Written by Becka Marston

See more posts by Becka Marston HERE!

Posted in Becka Marston
Nov. 20, 2019

Thankful for My Homeland (a.k.a. Heaven)

Thankful for My Homeland (aka Heaven)

As Thanksgiving approaches, I wanted to reflect on something for which I am exceedingly grateful—my homeland (a.k.a Heaven)!! Rarely a day passes now that I don’t think to myself, “I can’t wait for heaven!” This was not always the case.  I was excited about the promise of heaven and being with Jesus for eternity, but I was also excited about what the world had to offer.  I wanted to go to college, to get married, to have kids, to own a coffee shop, to see the world, and to live to be 100. I used to say, “Jesus, I’m excited to be with you, but can you wait until after I’ve done xyz?” My “xyz’s” were all great things, and I’m thankful to have tasted a few of them (still waiting on the coffee shop, seeing the world, and that 100-year birthday celebration =-).  But, the longer I live the more I realize that the things of this earth only bring temporal pleasure. Our life and our experiences here last but a moment. And, suffering, sadness, and death are inevitably woven throughout.  Thus, while I can enjoy this world, I’m losing my taste for its treasures. Rather, I long for something far greater.   I long for the lasting treasures and eternal pleasures that are in store for me in the presence of Jesus, “where neither moth nor rust destroy and where thieves do not break in and steal” (Matthew 6:19-20).

This longing grows daily—whenever I’m rushed for time in talking with a friend, experience the pains of sickness in myself or in others, mourn the loss of a loved one, witness the debilitating effects of addiction or mental health struggles, see bodies break down, see destruction by natural disasters, feel disillusioned by our leaders and government, or recognize the deep rooted sense that I’m not yet where I’m supposed to be.  These things make my soul yearn for that better country, ruled by the best King--that place I was made for, where “everything sad comes untrue.’  Though I have not yet seen it with my own eyes, my Savior has prepared a place for me there (John 14:3), and my just and merciful God reigns over it.  His kingship and his country are far greater than I could imagine.  For, “no eye has seen, nor ear heard, nor the heart of man imagined what God has prepared for those who love him (1 Corinthians 2:9).”  As the author C.S. Lewis puts it, “Even the common orange could not be imagined until it was tasted. How much more heaven!”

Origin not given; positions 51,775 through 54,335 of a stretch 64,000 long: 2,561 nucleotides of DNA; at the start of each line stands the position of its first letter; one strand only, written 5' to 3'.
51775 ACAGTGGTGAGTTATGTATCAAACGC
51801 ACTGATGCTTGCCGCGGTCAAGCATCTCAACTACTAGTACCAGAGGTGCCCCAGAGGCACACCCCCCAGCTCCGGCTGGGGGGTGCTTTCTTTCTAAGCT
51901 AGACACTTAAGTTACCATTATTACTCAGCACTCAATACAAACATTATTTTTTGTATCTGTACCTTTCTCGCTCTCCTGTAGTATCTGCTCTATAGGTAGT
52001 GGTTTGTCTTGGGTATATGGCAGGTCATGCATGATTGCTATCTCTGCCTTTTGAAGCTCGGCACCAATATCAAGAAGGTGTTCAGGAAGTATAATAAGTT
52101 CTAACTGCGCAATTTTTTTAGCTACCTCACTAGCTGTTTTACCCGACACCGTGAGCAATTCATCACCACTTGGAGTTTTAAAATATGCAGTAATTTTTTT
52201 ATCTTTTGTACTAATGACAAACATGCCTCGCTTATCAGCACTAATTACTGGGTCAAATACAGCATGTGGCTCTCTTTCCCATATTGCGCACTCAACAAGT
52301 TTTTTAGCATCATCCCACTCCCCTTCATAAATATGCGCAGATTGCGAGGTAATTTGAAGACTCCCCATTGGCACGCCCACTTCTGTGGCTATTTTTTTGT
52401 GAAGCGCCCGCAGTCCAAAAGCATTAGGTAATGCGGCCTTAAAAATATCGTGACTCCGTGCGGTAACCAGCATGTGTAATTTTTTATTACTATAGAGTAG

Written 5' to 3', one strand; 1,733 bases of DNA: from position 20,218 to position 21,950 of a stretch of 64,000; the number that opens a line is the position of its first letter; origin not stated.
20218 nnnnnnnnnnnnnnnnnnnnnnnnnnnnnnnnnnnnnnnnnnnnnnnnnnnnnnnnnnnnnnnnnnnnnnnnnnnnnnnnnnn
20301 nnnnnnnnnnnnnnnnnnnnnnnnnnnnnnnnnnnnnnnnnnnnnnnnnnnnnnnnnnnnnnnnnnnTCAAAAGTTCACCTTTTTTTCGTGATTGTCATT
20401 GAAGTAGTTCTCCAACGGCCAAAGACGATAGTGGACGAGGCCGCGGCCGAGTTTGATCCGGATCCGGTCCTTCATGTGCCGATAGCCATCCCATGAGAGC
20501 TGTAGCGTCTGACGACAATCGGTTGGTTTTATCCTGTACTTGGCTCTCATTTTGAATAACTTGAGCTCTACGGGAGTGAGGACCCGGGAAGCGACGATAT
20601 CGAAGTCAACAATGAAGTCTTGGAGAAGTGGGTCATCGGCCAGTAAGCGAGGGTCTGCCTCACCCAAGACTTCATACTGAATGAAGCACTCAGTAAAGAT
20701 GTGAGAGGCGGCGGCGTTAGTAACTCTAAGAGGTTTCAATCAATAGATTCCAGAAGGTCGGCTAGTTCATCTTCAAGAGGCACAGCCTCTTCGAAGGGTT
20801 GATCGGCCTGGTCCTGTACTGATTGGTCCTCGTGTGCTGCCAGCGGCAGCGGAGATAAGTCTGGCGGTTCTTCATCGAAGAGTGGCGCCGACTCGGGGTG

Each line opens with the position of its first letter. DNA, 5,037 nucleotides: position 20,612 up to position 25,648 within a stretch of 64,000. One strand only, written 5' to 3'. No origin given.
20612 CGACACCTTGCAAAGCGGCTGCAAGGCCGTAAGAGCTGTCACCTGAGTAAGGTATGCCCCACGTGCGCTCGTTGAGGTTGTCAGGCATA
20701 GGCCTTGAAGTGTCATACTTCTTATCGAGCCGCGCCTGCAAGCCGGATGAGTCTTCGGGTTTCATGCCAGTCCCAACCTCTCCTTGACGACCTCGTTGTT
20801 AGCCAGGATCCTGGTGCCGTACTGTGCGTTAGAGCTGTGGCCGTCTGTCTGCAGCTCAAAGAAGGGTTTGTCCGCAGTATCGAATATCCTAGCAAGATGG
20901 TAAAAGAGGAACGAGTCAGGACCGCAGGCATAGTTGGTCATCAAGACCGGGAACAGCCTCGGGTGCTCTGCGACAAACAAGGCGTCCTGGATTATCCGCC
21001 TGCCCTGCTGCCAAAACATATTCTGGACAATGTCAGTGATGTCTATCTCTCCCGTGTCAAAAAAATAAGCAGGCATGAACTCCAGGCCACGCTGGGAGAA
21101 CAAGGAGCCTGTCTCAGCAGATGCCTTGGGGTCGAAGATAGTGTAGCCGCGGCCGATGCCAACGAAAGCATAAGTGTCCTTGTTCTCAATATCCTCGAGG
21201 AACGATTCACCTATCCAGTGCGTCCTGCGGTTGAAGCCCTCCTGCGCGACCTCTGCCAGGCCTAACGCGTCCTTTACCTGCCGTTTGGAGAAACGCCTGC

Though I won’t be able to really know the depths of heaven’s greatness or the glory of my King until I stand in His presence, it fills my heart with joy to think on it.  Imagine a place that holds everything on this earth that is beautiful to you...loving relationships, scenic views, meaningful work, healthy bodies, grand adventures, delicious food, toe-tapping music, vast knowledge, inspiring art, contagious laughter, deep peace, sweet rest, complete security, perfect justice, noble leadership, and true freedom to be all God created you to be.  Now, take all those beautiful things and remove the things that pervert them--pride, hatred, jealousy, misunderstanding, natural disaster, sickness, decay, brokenness, time, and death.  What you get is a taste of the homeland God promises to those who love Him and a glimpse of the perfect King He will be for His people.  It is a place and a person that are in every sense of the word BETTER! In fact, it’s better than better. It’s the BEST, because there I will stand face to face with my God.  He will dwell with me and I with Him, and He will be my perfect King (Revelation 21:3).  The barriers this world creates between me and God will be gone forever. I will see Him and know Him.  In my homeland, I will, for the first time, see myself and others through God’s eyes—experiencing His breathtaking beauty in everything and everyone around me FOREVER!  Thus, this Thanksgiving, I sing out with praise and thankfulness for my homeland of heaven and for the person of Jesus, who paid the price for my unworthy self to not only go there and experience all its pleasures for eternity but to go there to enjoy it all with Him!  I pray you also would seek this homeland and this King, and that God would encourage your hearts with the fact that this promise and this place await anyone who calls upon the name of Jesus and truly desires to enter! “Delight yourself in the Lord, and he will give you the desires of your heart” (Psalm 37:4)  Thank you, Jesus!